30 Days season opens with immigration issue
The Hartford Courant
Jul. 25, 2006

Roger Catlin

PASADENA, Calif. -- Opposing views usually clash in heated exchanges on TV.
It's a time-honored tradition good for the medium but bad for insight.

But Morgan Spurlock's approach on the cable documentary series "30 Days" is dedicated to fomenting understanding between polarized groups through the kind of monthlong walk-in-my-shoes exercise that made him famous.

"Super Size Me," his documentary about the effects of eating McDonald's fare for a month, first earned fame for Spurlock. Now, on "30 Days," which begins its second season Wednesday at 10 p.m. on the FX network, he's at it again.
This season, a pro-choice feminist will work with pro-lifers at a pregnancy crisis center. An atheist will live with Christian fundamentalists. A man who lost his job to outsourcing will travel to India, where his job and others went.

Spurlock, who typically gets involved in one episode a season, will be jailed for 30 days to examine firsthand some of the corrections issues of the 21st century. It was to have been a season opener, but the urgency of the U.S. immigration policy has shifted a more topical episode to the premiere slot.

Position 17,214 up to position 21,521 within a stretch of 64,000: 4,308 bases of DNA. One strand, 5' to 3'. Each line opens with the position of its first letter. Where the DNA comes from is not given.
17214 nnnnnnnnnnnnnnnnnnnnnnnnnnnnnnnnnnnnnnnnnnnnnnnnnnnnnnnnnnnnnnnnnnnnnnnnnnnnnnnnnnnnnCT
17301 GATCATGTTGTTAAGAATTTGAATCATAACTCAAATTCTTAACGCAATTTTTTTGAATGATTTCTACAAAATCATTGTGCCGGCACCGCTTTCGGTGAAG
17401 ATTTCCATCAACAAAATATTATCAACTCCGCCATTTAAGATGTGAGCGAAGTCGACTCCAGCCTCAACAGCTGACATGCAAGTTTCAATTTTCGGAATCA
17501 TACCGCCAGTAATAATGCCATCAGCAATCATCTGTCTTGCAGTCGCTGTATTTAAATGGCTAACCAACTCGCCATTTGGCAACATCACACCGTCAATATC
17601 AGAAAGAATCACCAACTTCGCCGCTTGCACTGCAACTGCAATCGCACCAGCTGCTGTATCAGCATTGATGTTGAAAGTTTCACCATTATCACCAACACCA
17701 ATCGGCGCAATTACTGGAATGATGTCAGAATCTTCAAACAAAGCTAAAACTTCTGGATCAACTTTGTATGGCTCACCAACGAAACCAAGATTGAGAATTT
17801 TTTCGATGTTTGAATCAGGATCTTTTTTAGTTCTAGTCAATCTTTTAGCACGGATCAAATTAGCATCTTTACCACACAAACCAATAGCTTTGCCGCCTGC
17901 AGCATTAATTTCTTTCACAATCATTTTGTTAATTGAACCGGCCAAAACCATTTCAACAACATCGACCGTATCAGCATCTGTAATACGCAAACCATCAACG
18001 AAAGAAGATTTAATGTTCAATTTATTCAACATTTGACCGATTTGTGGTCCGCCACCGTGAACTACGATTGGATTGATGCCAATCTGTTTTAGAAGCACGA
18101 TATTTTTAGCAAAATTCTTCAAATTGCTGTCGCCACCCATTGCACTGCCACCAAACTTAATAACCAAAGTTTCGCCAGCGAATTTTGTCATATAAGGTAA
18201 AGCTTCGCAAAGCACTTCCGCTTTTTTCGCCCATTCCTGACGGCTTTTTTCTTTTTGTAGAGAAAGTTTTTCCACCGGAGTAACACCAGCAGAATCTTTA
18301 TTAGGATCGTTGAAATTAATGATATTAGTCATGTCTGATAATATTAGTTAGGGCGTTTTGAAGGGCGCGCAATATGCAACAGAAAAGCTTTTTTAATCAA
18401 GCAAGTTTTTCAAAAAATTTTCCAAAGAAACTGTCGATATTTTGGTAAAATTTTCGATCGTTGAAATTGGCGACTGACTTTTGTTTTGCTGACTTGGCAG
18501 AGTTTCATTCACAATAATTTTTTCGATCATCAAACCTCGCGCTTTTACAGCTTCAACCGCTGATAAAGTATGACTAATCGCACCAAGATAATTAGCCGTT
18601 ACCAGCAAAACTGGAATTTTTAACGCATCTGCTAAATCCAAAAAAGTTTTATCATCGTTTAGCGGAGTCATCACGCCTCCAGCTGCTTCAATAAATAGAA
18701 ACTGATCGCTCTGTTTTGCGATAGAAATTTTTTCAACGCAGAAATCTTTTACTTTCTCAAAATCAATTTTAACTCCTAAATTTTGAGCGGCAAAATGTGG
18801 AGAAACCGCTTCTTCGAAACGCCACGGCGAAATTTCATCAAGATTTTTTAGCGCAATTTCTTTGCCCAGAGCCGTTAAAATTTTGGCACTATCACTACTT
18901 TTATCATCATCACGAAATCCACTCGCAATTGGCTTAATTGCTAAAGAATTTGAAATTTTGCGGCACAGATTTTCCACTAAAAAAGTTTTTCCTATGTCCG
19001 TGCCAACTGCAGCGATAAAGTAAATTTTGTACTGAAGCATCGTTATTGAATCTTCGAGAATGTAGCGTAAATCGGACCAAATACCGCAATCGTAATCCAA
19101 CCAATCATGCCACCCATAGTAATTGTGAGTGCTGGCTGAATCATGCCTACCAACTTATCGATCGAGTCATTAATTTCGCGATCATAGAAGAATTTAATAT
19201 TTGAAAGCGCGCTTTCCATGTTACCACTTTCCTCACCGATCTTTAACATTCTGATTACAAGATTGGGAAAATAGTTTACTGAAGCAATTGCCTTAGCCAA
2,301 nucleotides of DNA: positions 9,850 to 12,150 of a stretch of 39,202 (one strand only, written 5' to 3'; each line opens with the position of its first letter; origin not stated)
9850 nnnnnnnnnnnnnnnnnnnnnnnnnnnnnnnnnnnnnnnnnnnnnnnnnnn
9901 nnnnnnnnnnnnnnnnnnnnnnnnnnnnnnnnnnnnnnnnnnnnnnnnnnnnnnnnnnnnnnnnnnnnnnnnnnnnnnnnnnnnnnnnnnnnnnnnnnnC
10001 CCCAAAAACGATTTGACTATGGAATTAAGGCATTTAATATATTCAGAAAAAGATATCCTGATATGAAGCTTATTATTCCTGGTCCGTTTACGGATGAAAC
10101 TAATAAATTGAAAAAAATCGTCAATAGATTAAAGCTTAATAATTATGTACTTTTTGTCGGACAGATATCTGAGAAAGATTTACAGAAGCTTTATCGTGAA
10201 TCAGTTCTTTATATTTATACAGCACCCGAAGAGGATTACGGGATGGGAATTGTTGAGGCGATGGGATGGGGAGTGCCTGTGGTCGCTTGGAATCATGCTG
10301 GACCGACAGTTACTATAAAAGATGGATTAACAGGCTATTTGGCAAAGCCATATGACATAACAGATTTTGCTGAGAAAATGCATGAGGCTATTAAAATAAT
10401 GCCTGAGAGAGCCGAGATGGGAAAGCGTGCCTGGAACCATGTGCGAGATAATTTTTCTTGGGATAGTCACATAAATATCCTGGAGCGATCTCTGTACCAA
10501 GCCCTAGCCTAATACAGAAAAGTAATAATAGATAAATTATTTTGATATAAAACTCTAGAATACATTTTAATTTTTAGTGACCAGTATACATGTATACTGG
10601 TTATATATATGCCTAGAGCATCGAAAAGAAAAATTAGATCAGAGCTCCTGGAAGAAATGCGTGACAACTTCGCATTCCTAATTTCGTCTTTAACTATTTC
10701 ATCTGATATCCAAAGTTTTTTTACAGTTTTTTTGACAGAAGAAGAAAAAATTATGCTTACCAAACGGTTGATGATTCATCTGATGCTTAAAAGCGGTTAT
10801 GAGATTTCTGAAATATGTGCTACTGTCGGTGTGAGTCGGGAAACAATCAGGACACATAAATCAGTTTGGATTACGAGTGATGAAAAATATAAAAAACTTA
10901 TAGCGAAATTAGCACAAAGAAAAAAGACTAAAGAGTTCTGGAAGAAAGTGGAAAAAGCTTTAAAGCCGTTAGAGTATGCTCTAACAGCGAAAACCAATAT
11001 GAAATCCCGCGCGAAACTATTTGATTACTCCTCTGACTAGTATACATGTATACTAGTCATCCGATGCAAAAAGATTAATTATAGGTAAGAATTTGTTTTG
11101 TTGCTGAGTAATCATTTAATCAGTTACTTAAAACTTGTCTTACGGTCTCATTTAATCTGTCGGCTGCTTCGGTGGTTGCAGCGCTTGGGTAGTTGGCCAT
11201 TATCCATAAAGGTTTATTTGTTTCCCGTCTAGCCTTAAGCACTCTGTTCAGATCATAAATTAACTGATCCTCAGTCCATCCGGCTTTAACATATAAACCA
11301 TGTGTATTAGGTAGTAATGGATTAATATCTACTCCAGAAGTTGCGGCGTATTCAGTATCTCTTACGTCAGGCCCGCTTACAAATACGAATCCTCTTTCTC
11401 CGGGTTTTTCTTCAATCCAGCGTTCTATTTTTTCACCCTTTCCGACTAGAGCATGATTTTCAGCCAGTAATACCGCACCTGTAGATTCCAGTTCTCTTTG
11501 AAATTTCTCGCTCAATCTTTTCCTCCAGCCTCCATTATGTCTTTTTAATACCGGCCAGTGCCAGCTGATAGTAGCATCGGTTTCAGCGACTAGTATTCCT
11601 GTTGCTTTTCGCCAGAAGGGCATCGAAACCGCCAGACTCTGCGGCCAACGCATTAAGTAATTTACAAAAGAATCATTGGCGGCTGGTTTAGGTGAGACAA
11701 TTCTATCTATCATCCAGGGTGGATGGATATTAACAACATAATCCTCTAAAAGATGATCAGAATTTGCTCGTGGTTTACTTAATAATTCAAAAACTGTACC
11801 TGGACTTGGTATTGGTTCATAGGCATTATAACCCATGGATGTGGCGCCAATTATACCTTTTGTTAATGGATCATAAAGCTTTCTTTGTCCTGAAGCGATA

"The immigration issue is an incredibly important topic that continues to be brought up on every news station, on every newspaper and every magazine,"
Spurlock said at a session for "30 Days" during this month's TV Critics Association press tour in Pasadena. "For the premiere episode, we wanted to really dive into this issue."

For all the news about immigration, he says, "You never really get to hear that much from the people who are actually there every day."

Among them is Frank George, a Cuban-born legal immigrant who spends time as
a Minuteman guarding the southern U.S. border and working for stricter
adherence to immigration law. He was paired with a family of illegal
immigrants to learn their story.

"We really wanted to have somebody be put into the shoes and see the world
through the eyes of an undocumented family," Spurlock says.

Despite his strident views, George quickly develops great affection for the
family and admiration for their hard work in supporting themselves. He
changes, it is clear from the episode, though George now claims he was

"He's not going to admit it publicly that he changed," says a young woman
who lived in the immigrants' home and who went by the name of Armida, "but I
honestly can tell you from the bottom of my heart that I saw that change."

"And his actions also speak for it," she adds, saying George has volunteered
to teach the family matriarch English -- "something that I don't think any
Minuteman will do."

"One of the things that '30 Days' does that we really try and explore is an
idea of understanding and tolerance," says Spurlock. "And I think that, you
know, for the first time you have two people from the opposite sides of the
fence who are coming together in a dialogue that rarely happens."